Renewable Energy Program

Tehachapi Wind FarmThe Renewable Energy Program is an interdivisional, interdisciplinary team that provides coordinated participation and leadership on renewable energy-related programs, initiatives, and projects affecting the Commission’s jurisdiction on both sovereign and school lands.  California’s renewable portfolio standard requires investor-owned utilities and electric service providers to increase procurement from eligible renewable energy resources to 33% of total procurement by 2020.  The benefits of renewable energy to California’s economy and environment are enormous.  The Commission is proud to partner with other agencies and contribute to achieving the State’s ambitious renewable energy goals.

Currently, the Program’s three main areas of focus are marine renewable energy, desert renewable energy, and geothermal energy. Staff in the Program work on site-specific applications for renewable energy project developments, participate in stakeholder and interagency working groups that recommend and/or develop policy to promote the scientifically-based advancement of renewable energy in the marine environment, and participate in the Desert Renewable Energy Conservation Plan.  Future efforts could include review and implementation of solar and wind projects in the desert, participation in partnerships and/or implementation of programs to develop offshore wave, tidal, and wind resources, and scientific evaluation/exploration of other renewable energy resources including biomass and algae.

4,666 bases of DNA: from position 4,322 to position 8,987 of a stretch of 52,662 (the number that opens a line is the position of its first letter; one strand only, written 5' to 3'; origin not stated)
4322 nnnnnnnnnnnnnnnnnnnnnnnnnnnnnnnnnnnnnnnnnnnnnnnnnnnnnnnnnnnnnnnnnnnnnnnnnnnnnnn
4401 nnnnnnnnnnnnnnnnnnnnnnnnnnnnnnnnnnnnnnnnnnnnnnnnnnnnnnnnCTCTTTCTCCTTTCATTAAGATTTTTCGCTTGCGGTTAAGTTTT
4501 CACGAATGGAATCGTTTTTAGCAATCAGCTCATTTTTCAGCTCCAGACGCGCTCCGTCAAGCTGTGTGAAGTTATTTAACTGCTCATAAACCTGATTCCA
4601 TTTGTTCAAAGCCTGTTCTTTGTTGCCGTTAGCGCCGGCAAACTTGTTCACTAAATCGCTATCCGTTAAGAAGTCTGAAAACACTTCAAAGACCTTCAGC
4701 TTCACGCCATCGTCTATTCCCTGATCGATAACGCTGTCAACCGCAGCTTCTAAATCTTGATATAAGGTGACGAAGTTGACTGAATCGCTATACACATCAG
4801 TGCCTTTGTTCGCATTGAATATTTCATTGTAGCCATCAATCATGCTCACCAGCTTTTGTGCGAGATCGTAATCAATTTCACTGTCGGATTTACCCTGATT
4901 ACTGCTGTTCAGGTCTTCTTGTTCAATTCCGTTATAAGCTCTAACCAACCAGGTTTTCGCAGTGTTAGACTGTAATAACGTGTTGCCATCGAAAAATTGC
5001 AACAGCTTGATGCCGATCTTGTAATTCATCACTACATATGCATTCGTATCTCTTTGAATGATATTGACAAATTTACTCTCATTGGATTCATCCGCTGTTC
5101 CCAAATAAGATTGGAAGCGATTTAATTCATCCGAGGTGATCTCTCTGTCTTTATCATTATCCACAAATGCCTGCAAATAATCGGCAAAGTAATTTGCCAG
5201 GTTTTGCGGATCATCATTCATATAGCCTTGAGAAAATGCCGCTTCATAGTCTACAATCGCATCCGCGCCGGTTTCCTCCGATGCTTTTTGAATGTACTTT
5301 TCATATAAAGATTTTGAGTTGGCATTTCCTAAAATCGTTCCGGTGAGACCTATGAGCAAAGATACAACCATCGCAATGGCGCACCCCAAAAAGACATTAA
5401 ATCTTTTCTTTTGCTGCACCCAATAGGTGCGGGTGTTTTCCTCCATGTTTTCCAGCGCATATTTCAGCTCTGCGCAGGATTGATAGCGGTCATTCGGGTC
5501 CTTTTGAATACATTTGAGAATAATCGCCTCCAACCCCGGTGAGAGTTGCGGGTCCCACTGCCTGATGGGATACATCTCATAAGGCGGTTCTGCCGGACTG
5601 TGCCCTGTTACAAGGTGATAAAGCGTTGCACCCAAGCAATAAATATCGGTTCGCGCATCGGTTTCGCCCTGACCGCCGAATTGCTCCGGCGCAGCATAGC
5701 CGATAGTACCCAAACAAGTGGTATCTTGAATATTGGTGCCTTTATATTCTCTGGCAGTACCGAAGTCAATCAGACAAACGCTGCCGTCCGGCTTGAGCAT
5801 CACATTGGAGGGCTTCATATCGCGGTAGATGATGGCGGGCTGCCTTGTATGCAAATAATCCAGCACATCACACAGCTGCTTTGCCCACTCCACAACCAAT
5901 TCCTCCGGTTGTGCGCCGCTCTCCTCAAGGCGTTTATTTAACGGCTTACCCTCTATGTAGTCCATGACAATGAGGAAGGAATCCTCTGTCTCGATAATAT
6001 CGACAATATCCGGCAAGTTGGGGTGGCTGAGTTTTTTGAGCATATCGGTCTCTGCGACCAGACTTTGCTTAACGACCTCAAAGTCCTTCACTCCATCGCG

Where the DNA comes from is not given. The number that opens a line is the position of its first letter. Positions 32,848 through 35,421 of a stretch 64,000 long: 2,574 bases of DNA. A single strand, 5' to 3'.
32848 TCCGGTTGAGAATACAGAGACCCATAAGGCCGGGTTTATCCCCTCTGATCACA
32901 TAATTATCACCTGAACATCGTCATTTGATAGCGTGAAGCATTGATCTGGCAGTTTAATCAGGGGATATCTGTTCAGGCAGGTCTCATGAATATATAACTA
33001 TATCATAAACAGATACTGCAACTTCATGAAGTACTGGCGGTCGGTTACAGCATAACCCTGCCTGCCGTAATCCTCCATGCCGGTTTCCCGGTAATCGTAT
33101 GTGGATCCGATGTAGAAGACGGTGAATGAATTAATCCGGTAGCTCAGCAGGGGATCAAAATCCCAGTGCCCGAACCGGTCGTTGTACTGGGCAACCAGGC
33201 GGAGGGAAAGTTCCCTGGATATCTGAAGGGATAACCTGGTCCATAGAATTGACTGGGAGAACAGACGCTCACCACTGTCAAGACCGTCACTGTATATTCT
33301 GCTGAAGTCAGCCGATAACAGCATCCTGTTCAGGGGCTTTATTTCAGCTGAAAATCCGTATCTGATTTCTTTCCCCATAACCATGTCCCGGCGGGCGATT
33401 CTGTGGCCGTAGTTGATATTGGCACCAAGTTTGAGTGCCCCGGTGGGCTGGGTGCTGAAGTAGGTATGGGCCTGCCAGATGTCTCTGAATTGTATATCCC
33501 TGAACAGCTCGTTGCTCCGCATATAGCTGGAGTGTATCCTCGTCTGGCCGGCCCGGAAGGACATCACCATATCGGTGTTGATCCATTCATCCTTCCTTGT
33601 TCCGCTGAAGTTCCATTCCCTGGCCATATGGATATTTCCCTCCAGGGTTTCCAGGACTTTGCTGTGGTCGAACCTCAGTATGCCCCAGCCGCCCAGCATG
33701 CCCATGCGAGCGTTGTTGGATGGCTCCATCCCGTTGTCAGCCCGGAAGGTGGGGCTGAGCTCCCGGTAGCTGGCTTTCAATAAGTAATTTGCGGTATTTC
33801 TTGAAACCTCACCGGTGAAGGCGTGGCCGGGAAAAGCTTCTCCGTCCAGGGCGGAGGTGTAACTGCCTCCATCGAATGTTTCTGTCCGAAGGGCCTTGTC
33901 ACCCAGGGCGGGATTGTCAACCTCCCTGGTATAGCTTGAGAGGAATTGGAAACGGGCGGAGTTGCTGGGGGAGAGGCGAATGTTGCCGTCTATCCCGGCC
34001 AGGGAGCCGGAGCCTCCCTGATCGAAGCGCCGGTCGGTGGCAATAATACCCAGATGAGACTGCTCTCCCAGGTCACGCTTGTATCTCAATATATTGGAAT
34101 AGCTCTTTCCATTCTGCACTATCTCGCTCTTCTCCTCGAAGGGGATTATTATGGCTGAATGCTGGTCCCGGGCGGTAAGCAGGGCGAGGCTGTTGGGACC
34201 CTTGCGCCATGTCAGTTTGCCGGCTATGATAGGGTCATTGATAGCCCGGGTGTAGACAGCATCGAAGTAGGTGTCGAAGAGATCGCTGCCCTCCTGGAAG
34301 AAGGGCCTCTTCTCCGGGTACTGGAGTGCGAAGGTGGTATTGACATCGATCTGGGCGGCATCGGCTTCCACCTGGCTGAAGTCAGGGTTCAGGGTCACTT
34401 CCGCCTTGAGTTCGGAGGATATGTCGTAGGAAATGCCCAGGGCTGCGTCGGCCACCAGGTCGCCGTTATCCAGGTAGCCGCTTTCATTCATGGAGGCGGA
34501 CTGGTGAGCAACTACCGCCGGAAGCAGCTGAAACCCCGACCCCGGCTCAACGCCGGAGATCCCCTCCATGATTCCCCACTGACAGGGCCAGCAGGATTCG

Marine Renewable Energy

Sovereign lands under the Commission’s jurisdiction and subject to the Public Trust Doctrine include the tide and submerged lands adjacent to the entire coast and offshore islands of the State from the mean high tide line to three nautical miles offshore. The planning, permitting, and development of emerging technologies like marine renewable energy present a challenge to both project proponents and resource managers, including the Commission, as the State seeks to balance clean energy goals with environmental protection. Although marine renewable energy devices have been deployed in several parts of the world, especially Europe, no devices have been deployed in California state waters to date. In response to increasing interest in offshore wind, wave, and tidal energy development as the State moves toward a clean energy economy, the Renewable Energy Program staff at the Commission has undertaken a number of activities to ensure coordination and leadership in both the scientific investigation and the regulatory pathways necessary to developing these technologies. As part of this commitment, Renewable Energy Program staff is a member of the Marine Renewable Energy Working Group. The goals of the Working Group are to:

  • Address uncertainties in regulatory processes for marine renewable energy projects in California;
  • Address the information needs of state agencies and stakeholders to inform potential impacts and user conflicts with marine renewable energy projects; and
  • Facilitate the development of agreements and joint state-federal committees to improve coordination of state and federal permitting processes.

In 2013, Commission staff completed an informational report titled Marine Renewable Energy and Environmental Impacts: Advancing California's Goals. The report summarizes information that is currently known about the major types of marine renewable energy and their expected environmental impacts.

Desert Renewable Energy